Nasdaq's Climb: The Air Is Getting Thinner

Just a few stocks are behind the index' steep rise

The Nasdaq stock market may not turn out to be the "market for the next 100 years," as its slogan goes. But based on the recent performance of some of its stocks, it's almost certain to be the market for 1999.

Since the beginning of the year, the Nasdaq Composite Index has returned an eye-popping 47.5%. That's compared to 20.2% for the Dow Jones industrial average and 16.1% for the Standard & Poor's 500-stock index. Still, the major gains in the Nasdaq have occurred only in recent weeks, with the index posting a 21.7% of its gain since Oct. 19, largely due to communications-related technology stocks. "Basically, strong third-quarter earnings, along with decreasing concerns about Y2K problems, are fueling the tech stocks," says Steven M. Milunovich, technology analyst at Merrill Lynch & Co.

How long will the tech rally last? Or, perhaps more pertinent, how high will Nasdaq go? The optimists say the current rally is just the latest manifestation of the New Economy, and that the sky is the limit for tech stocks because of their unstoppable growth. "Whenever stocks like Yahoo! dip, you see no selling and mostly buying. That's the market's way of telling you something very good is happening in these stocks," says Laszlo Birinyi, a Greenwich (Conn.) money manager who studies the effect of money flows on the market. Birinyi predicts the Nasdaq will rise to 3500, or 6%, by the end of this year and will reach 4000 by 2000's end.

CONCENTRATED LEADERSHIP. But others say despite sky-high tech stock prices, investors need to keep their feet planted firmly on the ground. "This is one of those rallies where the strength isn't nearly as broad-based as people are trying to conclude," says Christine A. Callies, chief market strategist at Credit Suisse First Boston. "The leadership is concentrated in a few large-cap blue chips and in the recent crop of untested IPOs." Some of those high-flying, high-tech initial public offerings: Expedia, Finisar, and Wireless Facilities.

In fact, according to Salomon Smith Barney, almost 40% of the gain in the Nasdaq Composite Index since Oct. 1 can be attributed to only five stocks on a market-cap weighted basis: Cisco Systems, MCI WorldCom, Qualcomm, Oracle, and Sun Microsystems. "In this environment, investors lose tolerance for owning anything less than the best performers," says Callies. "They'll sell their lesser performing stocks to buy the big gainers, and that's cannibalization." Thus, as the rally gets narrower and narrower, the overall market gets worse and worse, she says.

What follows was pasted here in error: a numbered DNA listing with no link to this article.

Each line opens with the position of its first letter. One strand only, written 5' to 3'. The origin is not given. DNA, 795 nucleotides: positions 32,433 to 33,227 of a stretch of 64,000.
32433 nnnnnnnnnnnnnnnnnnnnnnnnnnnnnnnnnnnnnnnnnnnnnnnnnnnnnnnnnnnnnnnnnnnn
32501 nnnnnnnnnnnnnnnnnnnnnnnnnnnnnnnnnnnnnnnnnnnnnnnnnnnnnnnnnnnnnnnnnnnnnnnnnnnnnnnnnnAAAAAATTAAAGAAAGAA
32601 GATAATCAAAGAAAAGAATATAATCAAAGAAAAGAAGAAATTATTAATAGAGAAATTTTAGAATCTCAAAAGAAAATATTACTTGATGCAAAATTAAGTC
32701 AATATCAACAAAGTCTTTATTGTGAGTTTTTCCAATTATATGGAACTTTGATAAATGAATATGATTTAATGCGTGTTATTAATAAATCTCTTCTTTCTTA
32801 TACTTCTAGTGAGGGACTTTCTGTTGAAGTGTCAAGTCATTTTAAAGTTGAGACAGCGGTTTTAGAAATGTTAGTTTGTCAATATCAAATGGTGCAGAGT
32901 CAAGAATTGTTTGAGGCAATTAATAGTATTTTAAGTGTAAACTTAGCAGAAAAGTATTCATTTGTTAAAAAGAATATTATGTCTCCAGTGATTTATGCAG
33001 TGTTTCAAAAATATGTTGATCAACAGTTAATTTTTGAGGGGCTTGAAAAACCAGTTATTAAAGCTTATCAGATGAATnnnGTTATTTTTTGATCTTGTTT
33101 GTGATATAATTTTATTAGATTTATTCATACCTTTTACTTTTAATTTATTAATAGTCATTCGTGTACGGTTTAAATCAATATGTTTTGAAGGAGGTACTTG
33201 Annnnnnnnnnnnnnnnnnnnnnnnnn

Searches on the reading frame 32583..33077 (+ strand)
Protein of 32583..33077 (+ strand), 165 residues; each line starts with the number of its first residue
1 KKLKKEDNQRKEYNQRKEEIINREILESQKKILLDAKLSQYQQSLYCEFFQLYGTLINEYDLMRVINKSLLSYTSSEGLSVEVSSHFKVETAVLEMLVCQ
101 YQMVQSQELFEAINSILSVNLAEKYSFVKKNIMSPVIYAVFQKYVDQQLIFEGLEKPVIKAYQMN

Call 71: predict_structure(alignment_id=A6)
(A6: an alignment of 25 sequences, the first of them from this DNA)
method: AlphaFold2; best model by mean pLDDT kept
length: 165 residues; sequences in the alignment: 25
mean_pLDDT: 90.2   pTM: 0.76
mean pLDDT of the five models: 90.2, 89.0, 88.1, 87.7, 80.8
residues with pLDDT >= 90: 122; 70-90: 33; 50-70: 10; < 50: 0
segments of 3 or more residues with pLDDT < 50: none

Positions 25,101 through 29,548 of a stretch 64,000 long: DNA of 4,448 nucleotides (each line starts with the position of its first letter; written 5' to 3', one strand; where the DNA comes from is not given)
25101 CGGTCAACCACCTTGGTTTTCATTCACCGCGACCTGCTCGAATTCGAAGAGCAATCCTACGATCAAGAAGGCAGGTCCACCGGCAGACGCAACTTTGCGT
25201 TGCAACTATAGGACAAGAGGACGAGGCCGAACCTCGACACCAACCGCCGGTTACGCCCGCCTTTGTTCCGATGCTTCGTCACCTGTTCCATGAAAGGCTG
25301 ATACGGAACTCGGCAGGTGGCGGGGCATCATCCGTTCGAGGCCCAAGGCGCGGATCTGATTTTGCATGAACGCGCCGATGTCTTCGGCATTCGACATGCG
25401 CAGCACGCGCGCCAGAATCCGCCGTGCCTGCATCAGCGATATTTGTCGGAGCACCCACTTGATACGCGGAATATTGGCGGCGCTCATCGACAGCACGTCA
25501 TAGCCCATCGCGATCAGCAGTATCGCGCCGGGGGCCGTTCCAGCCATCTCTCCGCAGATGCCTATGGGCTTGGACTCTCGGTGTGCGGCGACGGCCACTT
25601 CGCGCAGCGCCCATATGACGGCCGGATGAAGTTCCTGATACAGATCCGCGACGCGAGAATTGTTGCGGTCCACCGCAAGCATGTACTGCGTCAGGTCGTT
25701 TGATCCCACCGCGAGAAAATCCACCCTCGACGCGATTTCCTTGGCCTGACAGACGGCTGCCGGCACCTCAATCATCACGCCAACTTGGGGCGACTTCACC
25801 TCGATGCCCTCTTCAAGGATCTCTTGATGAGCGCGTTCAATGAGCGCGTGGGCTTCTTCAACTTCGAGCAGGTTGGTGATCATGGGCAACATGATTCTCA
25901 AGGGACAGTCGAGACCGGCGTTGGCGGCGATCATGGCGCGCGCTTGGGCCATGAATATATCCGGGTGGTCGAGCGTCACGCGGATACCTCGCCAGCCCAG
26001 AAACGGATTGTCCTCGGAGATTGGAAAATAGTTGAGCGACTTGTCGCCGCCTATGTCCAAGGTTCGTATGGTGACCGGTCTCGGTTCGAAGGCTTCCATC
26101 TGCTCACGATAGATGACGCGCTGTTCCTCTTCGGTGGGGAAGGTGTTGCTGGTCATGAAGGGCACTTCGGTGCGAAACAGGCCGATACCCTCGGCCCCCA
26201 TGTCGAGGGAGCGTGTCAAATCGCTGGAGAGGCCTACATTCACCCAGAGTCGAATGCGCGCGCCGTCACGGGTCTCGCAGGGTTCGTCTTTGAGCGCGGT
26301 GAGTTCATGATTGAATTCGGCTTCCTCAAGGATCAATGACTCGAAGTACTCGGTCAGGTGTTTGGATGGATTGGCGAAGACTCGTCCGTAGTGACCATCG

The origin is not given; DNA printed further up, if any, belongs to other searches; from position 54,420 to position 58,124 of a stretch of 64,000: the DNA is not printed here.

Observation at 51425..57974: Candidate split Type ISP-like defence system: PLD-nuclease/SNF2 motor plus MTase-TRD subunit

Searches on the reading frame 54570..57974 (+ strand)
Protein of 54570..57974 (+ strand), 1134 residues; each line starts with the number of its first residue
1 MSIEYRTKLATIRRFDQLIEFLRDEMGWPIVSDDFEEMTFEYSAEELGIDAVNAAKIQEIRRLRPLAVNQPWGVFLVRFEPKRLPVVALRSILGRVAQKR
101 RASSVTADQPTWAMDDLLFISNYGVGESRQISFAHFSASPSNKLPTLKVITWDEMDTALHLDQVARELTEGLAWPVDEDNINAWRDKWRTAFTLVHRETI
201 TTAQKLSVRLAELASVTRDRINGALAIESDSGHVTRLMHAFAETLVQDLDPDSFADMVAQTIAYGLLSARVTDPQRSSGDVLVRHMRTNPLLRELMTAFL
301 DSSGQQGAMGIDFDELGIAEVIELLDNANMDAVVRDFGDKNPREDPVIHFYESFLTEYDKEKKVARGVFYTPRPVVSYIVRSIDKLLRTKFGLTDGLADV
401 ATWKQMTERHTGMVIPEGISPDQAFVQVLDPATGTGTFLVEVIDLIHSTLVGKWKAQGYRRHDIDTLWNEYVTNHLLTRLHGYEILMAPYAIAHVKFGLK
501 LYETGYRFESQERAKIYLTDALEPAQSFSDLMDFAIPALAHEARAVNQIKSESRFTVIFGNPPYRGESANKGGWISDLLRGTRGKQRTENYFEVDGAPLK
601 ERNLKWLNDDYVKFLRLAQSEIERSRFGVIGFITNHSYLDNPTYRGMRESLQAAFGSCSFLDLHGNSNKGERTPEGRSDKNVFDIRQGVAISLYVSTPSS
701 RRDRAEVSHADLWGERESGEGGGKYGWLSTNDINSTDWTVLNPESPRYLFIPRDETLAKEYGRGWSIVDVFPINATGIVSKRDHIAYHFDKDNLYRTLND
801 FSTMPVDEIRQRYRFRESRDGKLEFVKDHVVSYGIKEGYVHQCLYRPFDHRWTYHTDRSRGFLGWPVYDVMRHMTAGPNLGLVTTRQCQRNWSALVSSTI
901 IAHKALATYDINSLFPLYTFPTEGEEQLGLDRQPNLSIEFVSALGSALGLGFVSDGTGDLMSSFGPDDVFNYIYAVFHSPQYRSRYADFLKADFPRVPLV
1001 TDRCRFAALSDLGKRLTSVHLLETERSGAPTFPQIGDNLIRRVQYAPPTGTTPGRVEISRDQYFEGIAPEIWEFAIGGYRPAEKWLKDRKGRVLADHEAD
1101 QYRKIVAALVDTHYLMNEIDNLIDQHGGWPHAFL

Indeed, as the Nasdaq Composite Index and various technology sector indexes have roared ahead--the S&P High-Tech Index is up 18% since mid-October alone--other areas of the market continue to languish or lose ground. The Russell 2000, a small-cap stock index, is up only 9.7% year-to-date and the S&P Barra Value Index is up 12.7% for the year.

"When gains are concentrated within a tight sector and so few stocks, you have to worry that investors are being myopic. Their sentiment can change at the drop of a hat on a negative earnings report, inflation fears, or whatever," says Richard Bernstein, chief quantitative analyst at Merrill Lynch & Co.

In fact, some big tech stocks have already stumbled since the rally began. IBM, for instance, sank 15% on Oct. 21 when it announced it wouldn't meet analysts' fourth-quarter estimates due to weaker sales and Y2K problems. Hewlett-Packard Co. and Xerox Corp. have been sandbagged by investors because of similar woes.

Next year, the tech sector is expected to have slower earnings growth. First Call, the earnings research firm, expects technology stocks to post profit gains of 27% in 2000, compared to 34% for 1999. "Tech isn't going to be the highest growth area next year, but we're coming into more normalized year-over-year comparisons," says Charles Hill, First Call's director of research.

Nasdaq's Climb: The Air Is Getting Thinner

As tech issues continue to rise, investors will be more apt to take profits, slowing the ascent. "The concern is they're overbought," says Merrill's Milunovich.

Though the Nasdaq rally may fade, it doesn't mean a halt to the bull market. There's good news in seasonality. From Thanksgiving to the end of January, the market tends to outperform other times of the year because of money inflows from yearend bonuses and tax-loss selling. And, despite the strong economy, the earliest the Federal Reserve is expected to raise interest rates is February.

Even if the Nasdaq naysayers are right and the rally fizzles, one thing is almost certain: 1999 will go down as the year of the Nasdaq.

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